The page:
By Fr. George Welzbacher
October 19, 2008
We have all heard the proverb: "From lowly acorns mighty oak trees grow. " Well, from something called ACORN a mighty disaster has grown, "branching out" across the globe. I am referring to the disaster with which our economy is currently beset, a disaster for which Congress cannot dodge the blame, because it was Congress that arm-twisted Fannie Mae and Freddie Mac into a policy of encouraging banks and other lenders to grant HUNDREDS OF BILLIONS OF DOLLARS IN HIGH-RISK LOANS TO VERY LOW-INCOME BORROWERS, borrowers to whom, given their credit history, the extension of such credit was insane. After relunctantly succumbing to prolonged and intense Congressional pressure Fannie and Freddie ventured down a new path, that of promising lenders that the HIGH-risk mortgages these lenders had aquired would either be bought by Fannie and Freddie or would at least be covered by them if the borrowers defaulted. To an intelligent observer the question will occur: Just why was Congress so relentless in urging Freddie and Fannie to a course of action so fraught with danger? And that is where ACORN enters the picture. ACORN is the acronym for the ASSOCIATION OF COMMUNITY ORGANIZATIONS FOR REFORM NOW, an amalgamation of left-wing groups whose headquarters is located in New Orleans but one of whose most active centers for many years has been Chicago, notable for its abundance of community organizers of a deeply radical political persuasion. ACORN 's basic goal is the redistribution of wealth, the transfer of large sums from our richest citizens, from leading corporations and from the U.S. Government to the urban poor. To achieve this goal, a policy was employed involving militant confrontation in the streets of our cities and in the headquarters of corporations, in banks and even on the front yard lawns of the homes of the wealthy, supplemented by the hiring of sophisticated lobbyists who would effectively roam the halls of government in ACORN's interests. ACORN's "guiding light" is the ideology of Saul Alinsky, now deceased, a Marxist exponent of class warfare who actually dedicated his manual of tactics for "Community organizers", a.k.a. promoters of social agitation, to Lucifer as the archetypal rebel. (I kid you not: there the dedication stands in black and white in many of the book's earlier editions).
Rather surprisingly in view of its goals ACORN has been successful in securing substantial funding both from the government and from philanthropic foundations like the Woods Fund and the Chicago Annenberg Challenge.
Until recently little known to the general public, ACORN has lately gained notoriety from the fact that many of its members and volunteer workers in at least a dozen states are under intensive investigation by the FBI by reason of well-founded suspicion of massive fraud throughout its voter registration drives. To cite a picaresque example, one young man in Cleveland's inner city recently owned up to signing, at the urging of ACORN volunteers, 73 different voter registration forms. (Local ACORN representatives claim the number was only 15, but the young man stands by his guns). In its present campaign ACORN claims to have registered 1.3 million NEW voters, and indications of fraud have already come to light on so immense a scale that election officials in swing states like Pennsylvania and Ohio are wondering out loud if the damage already done to the integrity of official voter registration lists has not made an honest count impossible on Election Day. At a press conference held on October tenth at Harrisburg, Pennsylvania's capital, Sandra Newman, a former Supreme Court Justice, declared that she was "not confident we can get a fair election."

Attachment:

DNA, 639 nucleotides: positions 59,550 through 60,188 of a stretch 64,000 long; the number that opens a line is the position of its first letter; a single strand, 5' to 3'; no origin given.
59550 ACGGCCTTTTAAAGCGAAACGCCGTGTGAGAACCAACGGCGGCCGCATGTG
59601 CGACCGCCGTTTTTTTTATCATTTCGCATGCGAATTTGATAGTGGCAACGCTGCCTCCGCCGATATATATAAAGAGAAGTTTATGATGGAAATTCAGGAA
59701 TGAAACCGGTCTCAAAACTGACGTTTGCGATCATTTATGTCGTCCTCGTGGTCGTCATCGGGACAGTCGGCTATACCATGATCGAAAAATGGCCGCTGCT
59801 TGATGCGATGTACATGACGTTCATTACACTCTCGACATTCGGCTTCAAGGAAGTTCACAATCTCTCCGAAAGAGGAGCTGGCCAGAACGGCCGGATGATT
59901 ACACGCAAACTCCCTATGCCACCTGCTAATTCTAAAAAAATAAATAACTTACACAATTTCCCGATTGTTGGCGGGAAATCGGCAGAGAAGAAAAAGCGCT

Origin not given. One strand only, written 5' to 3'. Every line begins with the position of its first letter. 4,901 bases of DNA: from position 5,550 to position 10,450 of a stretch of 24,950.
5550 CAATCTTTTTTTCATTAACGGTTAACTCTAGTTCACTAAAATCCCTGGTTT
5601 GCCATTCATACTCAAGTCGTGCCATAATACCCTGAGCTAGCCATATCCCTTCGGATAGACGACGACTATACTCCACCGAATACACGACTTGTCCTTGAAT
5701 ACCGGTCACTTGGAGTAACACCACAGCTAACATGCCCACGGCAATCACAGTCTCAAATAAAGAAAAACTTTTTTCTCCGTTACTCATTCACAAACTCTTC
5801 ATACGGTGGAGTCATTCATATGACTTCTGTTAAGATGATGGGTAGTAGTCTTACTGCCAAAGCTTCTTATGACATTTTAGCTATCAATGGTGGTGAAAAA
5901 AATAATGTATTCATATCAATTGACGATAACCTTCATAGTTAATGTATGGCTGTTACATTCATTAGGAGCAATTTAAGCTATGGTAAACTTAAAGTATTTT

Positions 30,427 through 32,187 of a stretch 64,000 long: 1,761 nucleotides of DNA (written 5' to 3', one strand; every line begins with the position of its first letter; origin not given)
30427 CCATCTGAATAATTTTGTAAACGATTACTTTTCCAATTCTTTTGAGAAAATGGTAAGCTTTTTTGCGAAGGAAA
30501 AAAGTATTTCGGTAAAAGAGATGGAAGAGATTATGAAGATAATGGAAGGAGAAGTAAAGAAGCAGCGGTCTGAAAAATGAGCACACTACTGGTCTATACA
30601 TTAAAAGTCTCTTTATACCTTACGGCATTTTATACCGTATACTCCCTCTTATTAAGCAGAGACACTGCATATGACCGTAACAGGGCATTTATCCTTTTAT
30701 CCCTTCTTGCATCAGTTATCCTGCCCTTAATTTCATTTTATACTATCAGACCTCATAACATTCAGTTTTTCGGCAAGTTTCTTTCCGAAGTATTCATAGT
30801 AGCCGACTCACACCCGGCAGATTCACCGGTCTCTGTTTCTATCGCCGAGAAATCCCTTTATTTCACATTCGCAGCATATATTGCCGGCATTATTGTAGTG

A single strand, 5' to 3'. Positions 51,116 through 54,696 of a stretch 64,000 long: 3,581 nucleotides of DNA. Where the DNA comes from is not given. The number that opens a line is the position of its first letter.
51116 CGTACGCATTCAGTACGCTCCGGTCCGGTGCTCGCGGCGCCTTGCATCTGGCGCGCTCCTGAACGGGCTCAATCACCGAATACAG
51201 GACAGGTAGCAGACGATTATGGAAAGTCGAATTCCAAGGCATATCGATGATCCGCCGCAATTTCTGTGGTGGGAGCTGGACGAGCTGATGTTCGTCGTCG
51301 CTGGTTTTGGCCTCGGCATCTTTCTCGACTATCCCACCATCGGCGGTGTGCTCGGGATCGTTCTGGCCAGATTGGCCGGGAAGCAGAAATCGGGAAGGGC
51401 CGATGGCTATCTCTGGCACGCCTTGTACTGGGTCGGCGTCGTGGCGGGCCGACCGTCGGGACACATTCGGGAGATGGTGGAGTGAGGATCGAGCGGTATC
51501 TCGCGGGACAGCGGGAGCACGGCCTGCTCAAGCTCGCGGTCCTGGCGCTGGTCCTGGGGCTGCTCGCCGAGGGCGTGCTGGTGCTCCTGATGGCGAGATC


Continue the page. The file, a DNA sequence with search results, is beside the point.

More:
But the most clearly measurable damage inflicted by ACORN is the damage done to our economy. How so? Through clever manipulation of government- a.k.a., recruiting to ACORN'S cause sympathic members of Congress-and through storm-trooper direct confrontation, ACORN has worked effectively over the years to induce banks and financial institutions to drop ever lower and lower their standards for the granting of high-risk loans. ACORN has succeeded in that endeavour beyond its wildest dreams. Already in the mid-1990's it secured a commitment from the federal government to expend by the year 2010 a TRILLION DOLLARS towards the funding of such loans.
The bulk of that money has now "gone south big time", thereby having brought our banking system to its knees.
But please don't take my word for it. May I offer a thoughtful analysis of ACORN's involvement in this whole catastrophe from the pen (or the laptop) of the highly respected investigative reporter Stanley Kurtz. Mr. Kurtz also serves as a contributing editor for National Review on Line. His article was posted on October 7th.
* * * * *
Planting Seeds of Disaster
By Stanley Kurtz
[Emphasis has (obviously) been added]
"You've got only a couple thousand bucks in the bank. Your job pays you dog-food wages. Your credit history has been bent, stapled, and mutilated. You declared bankruptcy in 1989. Don't despair: YOU CAN STILL BUYA HOUSE." So began an April 1995 article in the Chicago Sun-Times that went on to direct prospective home- buyers fitting this profile to a group of far-left "community organizers " called ACORN. [ACORN stands for : Association of Community Organizations for Reform Now]. In retrospect, of course, encouraging customers like this to buy homes seems little short of MADNESS....
That same year ... a director [not back then nearly as well known as now]... at Chicago's Woods Fund was successfully pushing for a major expansion of assistance to ACORN, and sending still more money ACORN'S way from his post ... on the Chicago Annenberg Challenge. Through both funding and personal-leadership training ... he supported ACORN. And ACORN, far more than we've recognized up to now, had a MAJOR role in PRECIPITATING the subprime crisis....